Let us all celebrate the lovely light that was and is Stage 1, and rejoice that all of its candles are still within our midst.
(Photos: Robyn O'Neill in Summer of '42, Brett Ambler and Durron Tyre in tick, tick ... BOOM!, Cooper Timberline in Children's Letters to God, Julie Fulcher and Ali Thibodeau in Normal, Ali Thibodeau and Chase Kniffen at Ragtime: In Concert)
Wednesday, July 15, 2009
Jody Ashworth, the leading man who dazzled Richmond audiences last summer as a particularly full-voiced Sky Masterson in Barksdale’s mega-hit revival of Guys and Dolls, is about to be one of the Guys again—this time at the legendary Hollywood Bowl.
This all new, high wattage, star-driven production of Guys opens July 31 in what is arguably the world’s most famous outdoor amphitheatre. The Hollywood Bowl seats an amazing 17,680 people, and was built in 1919 from a design by Lloyd Wright, son of renowned architect and namesake father Frank.
Jody was cast in this production of Guys by director Richard Jay-Alexander (Associate Director and Executive Producer of Broadway’s Les Miserables, Miss Saigon and Five Guys Named Mo) and Tony-winning choreographer Donna McKechnie (Broadway’s original Cassie in A Chorus Line).
This time out, Jody plays Lt. Brannigan. Starring in the production are stage and screen luminaries including Scott Bakula (Tony-nominee for Romance/Romance, Golden Globe-winner for Quantum Leap, pictured to the left) as Nathan Detroit, Ellen Greene (Audrey in the original cast of Little Shop of Horrors) as Adelaide, Tony-winner Brian Stokes Mitchell (star of Broadways’ Man of La Mancha, Kiss Me Kate, Ragtime, August Wilson’s King Hedley II, Kiss of the Spider Woman, and Jelly’s Last Jam) as Sky, Jessica Biel (star of 7th Heaven, the longest-running family drama in television history) as Sarah Brown, Ken Page (star of the original Broadway productions of The Wiz, Ain’t Misbehavin’ and Cats) as Nicely-Nicely Johnston, Jason Graae (star of the original Broadway productions of Falsettos and A Grand Night for Singing) as Benny Southstreet, and three-time Emmy Award-winner Beau Bridges (part of Hollywood royalty, pictured to the right with his brother Jeff) as Arvide.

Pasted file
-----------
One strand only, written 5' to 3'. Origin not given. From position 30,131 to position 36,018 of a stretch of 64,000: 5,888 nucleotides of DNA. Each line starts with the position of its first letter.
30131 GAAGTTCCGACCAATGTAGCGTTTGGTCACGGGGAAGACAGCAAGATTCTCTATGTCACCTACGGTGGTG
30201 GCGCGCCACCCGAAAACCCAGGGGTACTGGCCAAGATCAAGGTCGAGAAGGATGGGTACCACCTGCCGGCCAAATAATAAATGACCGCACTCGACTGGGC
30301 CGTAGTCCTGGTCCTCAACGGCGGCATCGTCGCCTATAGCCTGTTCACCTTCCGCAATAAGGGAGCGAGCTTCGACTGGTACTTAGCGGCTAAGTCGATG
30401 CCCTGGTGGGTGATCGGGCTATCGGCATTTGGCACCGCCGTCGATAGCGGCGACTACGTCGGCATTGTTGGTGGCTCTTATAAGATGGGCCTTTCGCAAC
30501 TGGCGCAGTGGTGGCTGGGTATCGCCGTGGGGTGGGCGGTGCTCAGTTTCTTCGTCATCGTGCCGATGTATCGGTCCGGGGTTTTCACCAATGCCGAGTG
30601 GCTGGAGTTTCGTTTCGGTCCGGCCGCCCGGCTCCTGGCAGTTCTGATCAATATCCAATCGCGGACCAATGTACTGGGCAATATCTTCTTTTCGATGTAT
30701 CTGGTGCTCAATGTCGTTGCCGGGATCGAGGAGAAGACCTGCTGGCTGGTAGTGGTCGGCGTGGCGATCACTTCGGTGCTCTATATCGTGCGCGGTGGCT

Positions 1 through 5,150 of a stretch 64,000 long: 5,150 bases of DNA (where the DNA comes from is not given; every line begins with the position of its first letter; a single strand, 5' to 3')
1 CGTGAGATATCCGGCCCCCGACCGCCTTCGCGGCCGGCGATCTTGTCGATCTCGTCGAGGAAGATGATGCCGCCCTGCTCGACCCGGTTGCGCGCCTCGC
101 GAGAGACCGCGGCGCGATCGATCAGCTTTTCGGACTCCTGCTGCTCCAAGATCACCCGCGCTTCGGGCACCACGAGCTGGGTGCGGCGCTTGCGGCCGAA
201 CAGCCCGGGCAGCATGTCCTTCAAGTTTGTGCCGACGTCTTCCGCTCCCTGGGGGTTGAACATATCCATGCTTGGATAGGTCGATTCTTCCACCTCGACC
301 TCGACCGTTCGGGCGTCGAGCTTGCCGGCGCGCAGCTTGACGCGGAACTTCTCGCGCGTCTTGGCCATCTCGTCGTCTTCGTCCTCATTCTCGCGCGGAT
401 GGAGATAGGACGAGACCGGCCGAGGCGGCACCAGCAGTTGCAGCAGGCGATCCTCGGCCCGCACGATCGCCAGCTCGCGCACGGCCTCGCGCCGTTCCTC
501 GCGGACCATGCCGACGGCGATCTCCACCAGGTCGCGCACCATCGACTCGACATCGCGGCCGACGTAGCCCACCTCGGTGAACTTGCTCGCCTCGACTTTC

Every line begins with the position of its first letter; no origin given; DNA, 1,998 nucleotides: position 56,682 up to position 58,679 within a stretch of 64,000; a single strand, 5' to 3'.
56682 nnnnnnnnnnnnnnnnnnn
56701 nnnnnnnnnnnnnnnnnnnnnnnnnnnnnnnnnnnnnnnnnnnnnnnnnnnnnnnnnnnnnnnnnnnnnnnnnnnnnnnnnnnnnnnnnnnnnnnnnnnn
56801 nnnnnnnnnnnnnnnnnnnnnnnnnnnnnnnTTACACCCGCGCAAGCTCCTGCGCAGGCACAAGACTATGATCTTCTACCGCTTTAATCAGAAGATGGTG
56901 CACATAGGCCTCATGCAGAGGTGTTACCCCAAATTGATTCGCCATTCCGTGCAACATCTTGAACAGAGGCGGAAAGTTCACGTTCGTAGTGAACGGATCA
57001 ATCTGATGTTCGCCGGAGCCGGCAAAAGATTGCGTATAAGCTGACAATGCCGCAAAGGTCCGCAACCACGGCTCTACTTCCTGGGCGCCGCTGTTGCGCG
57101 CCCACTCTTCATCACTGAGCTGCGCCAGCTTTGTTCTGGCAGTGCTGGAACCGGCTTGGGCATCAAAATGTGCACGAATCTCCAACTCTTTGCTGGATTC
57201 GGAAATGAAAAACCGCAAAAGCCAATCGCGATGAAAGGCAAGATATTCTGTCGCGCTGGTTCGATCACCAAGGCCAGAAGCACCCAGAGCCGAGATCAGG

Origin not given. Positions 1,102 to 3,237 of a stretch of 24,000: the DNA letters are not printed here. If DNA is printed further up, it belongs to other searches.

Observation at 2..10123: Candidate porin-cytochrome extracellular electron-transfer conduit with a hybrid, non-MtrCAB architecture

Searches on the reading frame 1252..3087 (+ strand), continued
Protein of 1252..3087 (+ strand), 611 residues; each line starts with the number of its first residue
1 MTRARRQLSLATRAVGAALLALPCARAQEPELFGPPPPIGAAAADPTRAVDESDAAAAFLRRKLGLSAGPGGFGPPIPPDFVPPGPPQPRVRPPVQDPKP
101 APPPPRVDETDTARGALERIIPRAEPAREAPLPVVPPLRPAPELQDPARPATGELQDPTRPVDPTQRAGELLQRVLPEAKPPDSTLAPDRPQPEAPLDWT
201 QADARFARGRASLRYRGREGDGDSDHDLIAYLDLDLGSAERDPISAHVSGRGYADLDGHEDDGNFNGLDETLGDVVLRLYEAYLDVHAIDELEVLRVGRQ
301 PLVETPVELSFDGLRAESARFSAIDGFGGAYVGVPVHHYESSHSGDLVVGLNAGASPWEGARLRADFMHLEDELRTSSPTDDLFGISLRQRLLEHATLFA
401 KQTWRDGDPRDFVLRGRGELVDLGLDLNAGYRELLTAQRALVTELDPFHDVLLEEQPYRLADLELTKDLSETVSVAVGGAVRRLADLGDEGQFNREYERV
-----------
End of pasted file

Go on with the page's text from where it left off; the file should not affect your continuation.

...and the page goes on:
“It’s great returning to Guys and Dolls in a cast with so many wonderful actors,” writes Jody, “but I hope to have the opportunity to return soon to Richmond for another show at Barksdale. This new production of Guys is great. I’m proud and honored to be sharing the stage with such a landmark cast. But I don’t see how this Guys could top the great production we had last summer at the Empire.”
We wish Jody all success in his new endeavor—further evidence that the best of Broadway can be found right here at Barksdale. Like Jody, we too hope he’ll be joining us on one of Barksdale’s Richmond stages sometime soon.
Saturday, July 11, 2009